Service sector reform and manufacturing productivity : evidence from Indonesia
AbstractThis paper examines the extent to which policy restrictions on foreign direct investment in the Indonesian service sector affected the performance of manufacturers over the period 1997-2009. It uses firm-level data on manufacturers'total factor productivity and the OECD's foreign direct investment Regulatory Restrictiveness Index, combined with data from Indonesia’s input-output tables regarding the intensity with which manufacturing sectors use services inputs. Controlling for firm-level fixed effects and other relevant policy indicators, it finds, first, that relaxing policies toward foreign direct investment in the service sector was associated with improvements in perceived performance of the service sector. Second, it finds that this relaxation in service sector foreign direct investment policies accounted for 8 percent of the observed increase in manufacturers'total factor productivity over the period. The total factor productivity gains accrue disproportionately to those firms that are relatively more productive, and that gains are related to the relaxation of restrictions in both the transport and electricity, gas, and water sectors. Total factor productivity gains are associated, in particular, with the relaxation of foreign equity limits, screening, and prior approval requirements, but less so with discriminatory regulations that prevent multinationals from hiring key personnel abroad.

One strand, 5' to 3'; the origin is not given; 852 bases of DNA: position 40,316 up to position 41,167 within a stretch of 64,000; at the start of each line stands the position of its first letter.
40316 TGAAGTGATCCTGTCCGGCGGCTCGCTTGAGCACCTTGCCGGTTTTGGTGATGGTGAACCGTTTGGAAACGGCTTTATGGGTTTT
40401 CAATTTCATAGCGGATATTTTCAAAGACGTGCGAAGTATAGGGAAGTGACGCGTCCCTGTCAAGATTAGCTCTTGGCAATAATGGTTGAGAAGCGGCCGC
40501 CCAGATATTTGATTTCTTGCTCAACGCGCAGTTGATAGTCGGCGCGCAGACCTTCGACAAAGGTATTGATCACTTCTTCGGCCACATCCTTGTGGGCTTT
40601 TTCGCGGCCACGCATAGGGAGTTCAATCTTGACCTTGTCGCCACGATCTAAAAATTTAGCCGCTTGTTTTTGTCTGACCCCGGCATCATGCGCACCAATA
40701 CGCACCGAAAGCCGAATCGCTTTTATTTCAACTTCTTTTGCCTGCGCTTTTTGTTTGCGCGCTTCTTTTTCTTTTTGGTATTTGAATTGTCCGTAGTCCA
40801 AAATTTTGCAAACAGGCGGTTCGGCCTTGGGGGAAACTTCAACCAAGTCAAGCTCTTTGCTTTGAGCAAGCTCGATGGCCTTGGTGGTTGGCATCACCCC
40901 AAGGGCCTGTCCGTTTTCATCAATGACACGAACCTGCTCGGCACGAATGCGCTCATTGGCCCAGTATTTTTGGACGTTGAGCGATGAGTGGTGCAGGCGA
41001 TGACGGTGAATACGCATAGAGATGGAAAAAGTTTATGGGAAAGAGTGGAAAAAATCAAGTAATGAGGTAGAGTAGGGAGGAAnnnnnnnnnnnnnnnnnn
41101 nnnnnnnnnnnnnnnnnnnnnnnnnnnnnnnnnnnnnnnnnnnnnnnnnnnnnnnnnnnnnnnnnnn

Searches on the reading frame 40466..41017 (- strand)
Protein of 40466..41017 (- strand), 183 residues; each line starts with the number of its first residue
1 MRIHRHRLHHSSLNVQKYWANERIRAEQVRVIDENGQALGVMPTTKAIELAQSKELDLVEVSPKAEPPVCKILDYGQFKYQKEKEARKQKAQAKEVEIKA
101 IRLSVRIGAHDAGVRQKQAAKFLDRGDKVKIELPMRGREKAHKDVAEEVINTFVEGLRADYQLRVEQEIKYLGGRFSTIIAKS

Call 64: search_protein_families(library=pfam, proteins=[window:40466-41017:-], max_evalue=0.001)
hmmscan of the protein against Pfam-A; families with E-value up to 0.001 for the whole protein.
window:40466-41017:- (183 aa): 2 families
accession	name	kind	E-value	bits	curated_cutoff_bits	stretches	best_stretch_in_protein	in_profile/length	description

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Bibliographic InfoPaper provided by The World Bank in its series Policy Research Working Paper Series with number 6349.
Date of creation: 01 Jan 2013
Date of revision:
E-Business; Banks&Banking Reform; Transport Economics Policy&Planning; ICT Policy and Strategies; Emerging Markets;
This paper has been announced in the following NEP Reports:
- NEP-ALL-2013-02-03 (All new papers)
- NEP-DEV-2013-02-03 (Development)
- NEP-EFF-2013-02-03 (Efficiency & Productivity)
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